Comprehensive design, a major within the School of Art, Architecture + Design, was created a little under two years ago to fill the gap between different areas of design offered.
The interdisciplinary program allows students to explore different disciplines within design, ranging from furniture to the urban environment according to School of Art, Architecture + Design's website.
“It is a liberal arts approach to design and is meant to be less about products and more about process,” Jon Racek, the major's area coordinator, said in an email. “The degree is a solution-based approach to solve messy real-world problems using human-centered design."
Last semester, students in School of Art, Architecture + DesignC-380 Topic Issues: Comprehensive Design went to Paoli, Indiana, where they were asked to design a playground for the town.
“We did research and interviews in the predesign phase and we each drafted our own site maps, both through sketches and digitally through a software called Rhino,” said Emily Koetter, a sophomore comprehensive design major. “Then we presented to stakeholders a final design and a full budget of the park.”
The students found that they had to respect the ideals of the Paoli residents. Among these was a certain love for the old days, while looking forward to the present in order to grow, junior Cole Daly said.
Daly said he worked on some projects for the park which included designing mounds that would be accessible for multiple purposes. He said the mounds looked like sculptures in their design and could be used to sunbathe, run on and crawl through.
The students are now finished with their Paoli playground project. The town will now pick and choose from designs to build the park, Daly said. Once the town finalizes a budget and gets funding, he said the park should be developed as a real thing.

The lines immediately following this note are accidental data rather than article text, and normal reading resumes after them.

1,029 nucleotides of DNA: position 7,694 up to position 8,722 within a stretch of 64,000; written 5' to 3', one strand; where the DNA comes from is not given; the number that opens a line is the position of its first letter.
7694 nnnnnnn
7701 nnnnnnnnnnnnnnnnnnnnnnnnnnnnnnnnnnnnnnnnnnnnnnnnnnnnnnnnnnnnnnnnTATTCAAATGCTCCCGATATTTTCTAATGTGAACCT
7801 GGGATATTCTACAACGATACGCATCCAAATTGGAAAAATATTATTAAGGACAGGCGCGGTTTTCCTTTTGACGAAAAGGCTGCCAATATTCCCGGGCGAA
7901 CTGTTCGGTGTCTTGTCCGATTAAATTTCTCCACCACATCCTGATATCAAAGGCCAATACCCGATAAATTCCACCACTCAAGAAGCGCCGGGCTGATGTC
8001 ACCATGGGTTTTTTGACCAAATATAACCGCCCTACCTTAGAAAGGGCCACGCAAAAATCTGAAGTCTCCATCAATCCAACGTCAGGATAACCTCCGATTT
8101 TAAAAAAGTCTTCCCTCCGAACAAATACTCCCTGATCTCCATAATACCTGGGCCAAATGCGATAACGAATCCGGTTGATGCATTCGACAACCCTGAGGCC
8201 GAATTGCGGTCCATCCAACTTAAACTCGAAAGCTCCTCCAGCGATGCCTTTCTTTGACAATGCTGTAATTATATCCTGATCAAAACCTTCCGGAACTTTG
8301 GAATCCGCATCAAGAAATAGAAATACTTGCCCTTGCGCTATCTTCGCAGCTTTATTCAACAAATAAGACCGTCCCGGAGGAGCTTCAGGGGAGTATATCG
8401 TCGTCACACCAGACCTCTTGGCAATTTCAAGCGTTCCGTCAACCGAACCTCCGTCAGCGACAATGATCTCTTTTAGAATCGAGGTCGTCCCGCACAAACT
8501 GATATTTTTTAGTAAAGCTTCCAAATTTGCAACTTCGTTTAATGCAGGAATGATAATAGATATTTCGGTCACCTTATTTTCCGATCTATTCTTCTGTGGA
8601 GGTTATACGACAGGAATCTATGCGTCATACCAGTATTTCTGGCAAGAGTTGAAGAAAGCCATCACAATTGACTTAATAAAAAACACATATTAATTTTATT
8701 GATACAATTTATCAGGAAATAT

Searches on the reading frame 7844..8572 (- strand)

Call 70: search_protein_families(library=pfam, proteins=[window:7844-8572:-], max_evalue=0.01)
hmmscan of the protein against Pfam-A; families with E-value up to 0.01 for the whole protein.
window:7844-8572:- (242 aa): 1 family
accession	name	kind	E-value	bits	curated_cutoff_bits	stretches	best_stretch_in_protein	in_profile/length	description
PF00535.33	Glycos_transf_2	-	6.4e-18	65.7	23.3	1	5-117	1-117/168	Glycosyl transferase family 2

When people ask what one does with a liberal arts degree, Daly said it’s good to have an answer ready for them.
“You don’t have to stick to it, but it’s important to have a goal in mind and understand what you’re doing and why you’re doing it,” Daly said. “It is easy to do a lot of this design work, and it’s fun to sketch, but having an idea of where you want to go with it helps a lot.”
Along with school activities this semester, Daly plans to flesh out some of his side projects outside of the classroom. These extracurricular projects include cutting out a chair design he created and finish working on a design for a lamp he started in the fall.
This spring the comprehensive design major is offering two studio courses, one of which will involve IU’s Center for Rural Engagement. Students in the other course will be designing objects for a community in Rwanda, where Racek said he set up a 3D-printing lab last summer.
“I like to think of comp design as the major for misfit designers,” Koetter said. “We have unique abilities and career goals that don't align with any one craft and we're proud of that. We focus on a breadth of things as opposed to depth in one area.”
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